Austin Oil and Gas Attorney Gregory D. Jordan Comments on $10 Million Carbon-Injection Royalty Case
Austin, TX (Law Firm Newswire) February 24, 2014 – The Texas Supreme Court will decide a $10 million dispute between property owners and Occidental Permian Ltd. over the valuation of natural gas production.
The case questions whether a company can take deductions for the cost of carbon injection from the mineral royalties it pays to property owners.
“Deductions for production costs and post-production costs are a common area of dispute between royalty owners and oil and gas producers,” says Gregory D. Jordan, an Austin oil and gas attorney not involved with the case. “It is extremely important for mineral and royalty owners to have the assistance of an experienced oil and gas attorney in negotiating the terms of their leases and production agreements so that these disputes can be avoided. The initial agreements should clearly establish the rights and obligations of the parties.”
The lawsuit was filed by a group of Cogdell Canyon Reef Unit royalty owners. The plaintiffs claim that Occidental reduced their royalty payments by deducting the cost of production services provided by a subsidiary of Kinder Morgan Inc. Carbon dioxide injection was used to produce natural gas and natural gas liquids as part of an enhanced recovery project.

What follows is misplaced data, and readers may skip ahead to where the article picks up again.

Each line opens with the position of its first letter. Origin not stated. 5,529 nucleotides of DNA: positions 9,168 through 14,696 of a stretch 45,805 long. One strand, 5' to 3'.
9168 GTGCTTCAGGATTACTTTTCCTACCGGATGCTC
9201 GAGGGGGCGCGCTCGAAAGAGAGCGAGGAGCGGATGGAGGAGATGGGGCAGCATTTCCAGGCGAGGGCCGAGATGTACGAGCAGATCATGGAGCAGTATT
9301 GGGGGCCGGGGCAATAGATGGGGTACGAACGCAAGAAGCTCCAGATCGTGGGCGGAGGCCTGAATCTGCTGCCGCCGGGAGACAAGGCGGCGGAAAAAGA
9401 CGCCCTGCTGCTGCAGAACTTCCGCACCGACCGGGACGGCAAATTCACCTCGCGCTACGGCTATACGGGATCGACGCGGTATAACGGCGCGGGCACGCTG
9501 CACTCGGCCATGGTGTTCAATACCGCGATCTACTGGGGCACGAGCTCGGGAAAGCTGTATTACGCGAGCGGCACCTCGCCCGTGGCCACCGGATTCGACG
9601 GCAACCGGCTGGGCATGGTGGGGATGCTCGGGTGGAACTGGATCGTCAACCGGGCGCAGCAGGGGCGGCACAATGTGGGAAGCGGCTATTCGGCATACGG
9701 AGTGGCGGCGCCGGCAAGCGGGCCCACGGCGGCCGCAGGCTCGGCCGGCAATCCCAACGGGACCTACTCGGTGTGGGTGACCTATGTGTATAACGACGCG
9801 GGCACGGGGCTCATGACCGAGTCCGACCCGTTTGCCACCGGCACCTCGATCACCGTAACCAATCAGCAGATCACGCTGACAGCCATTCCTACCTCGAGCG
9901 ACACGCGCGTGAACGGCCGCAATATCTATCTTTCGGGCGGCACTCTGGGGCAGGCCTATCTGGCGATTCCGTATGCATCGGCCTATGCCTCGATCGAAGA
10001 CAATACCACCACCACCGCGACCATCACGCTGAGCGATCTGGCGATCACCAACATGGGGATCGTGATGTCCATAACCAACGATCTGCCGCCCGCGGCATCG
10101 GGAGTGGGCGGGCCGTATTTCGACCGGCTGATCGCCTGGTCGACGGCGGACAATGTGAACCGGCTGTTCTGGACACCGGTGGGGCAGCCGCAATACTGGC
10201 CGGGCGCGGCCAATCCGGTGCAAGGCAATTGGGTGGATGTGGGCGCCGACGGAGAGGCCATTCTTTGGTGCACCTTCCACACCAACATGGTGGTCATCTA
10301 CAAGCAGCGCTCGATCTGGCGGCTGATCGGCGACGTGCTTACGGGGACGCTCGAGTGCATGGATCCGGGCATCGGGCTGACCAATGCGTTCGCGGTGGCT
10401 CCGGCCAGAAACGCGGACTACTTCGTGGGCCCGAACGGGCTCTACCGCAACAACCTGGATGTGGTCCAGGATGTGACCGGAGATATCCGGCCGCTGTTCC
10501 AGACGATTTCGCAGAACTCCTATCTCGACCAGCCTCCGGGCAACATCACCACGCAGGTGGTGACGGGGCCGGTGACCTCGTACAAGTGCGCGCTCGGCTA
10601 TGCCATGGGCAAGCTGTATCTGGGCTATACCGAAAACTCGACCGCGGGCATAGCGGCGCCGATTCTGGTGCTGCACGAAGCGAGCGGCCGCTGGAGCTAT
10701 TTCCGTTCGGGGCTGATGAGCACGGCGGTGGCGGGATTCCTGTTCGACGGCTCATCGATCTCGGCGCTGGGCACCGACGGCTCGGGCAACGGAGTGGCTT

The plaintiffs were awarded damages of $10 million and attorneys’ fees of $500,000 by a trial court, but that decision was reversed in October 2012 by the Eleventh Court of Appeals. The appeals court found that the expense of removing carbon dioxide from the gas stream was properly shared between landowners and producers, because it was part of the cost of treating the gas so it could be sold.
The lawsuit raises the question of whether gas is properly valued before extraction, in its “native” state, or when it is commingled with carbon dioxide at the wellhead. Additional issues in the lawsuit include whether removing, compressing and transporting carbon dioxide should be classified as production operations, and whether the off-site action of removing carbon dioxide for reuse is properly classified as a production operation or a post-production operation.
The royalty owners claim that the decision by the appeals court is in conflict with a 1974 ruling by the Texas Supreme Court, which found that royalty obligations only apply to natural gas produced in its “native” state, and not to minerals produced with carbon dioxide injection methods. Occidental takes the position that the gas should be valued based on its condition when it left the well, and that gas containing up to 85 percent carbon dioxide requires additional processing.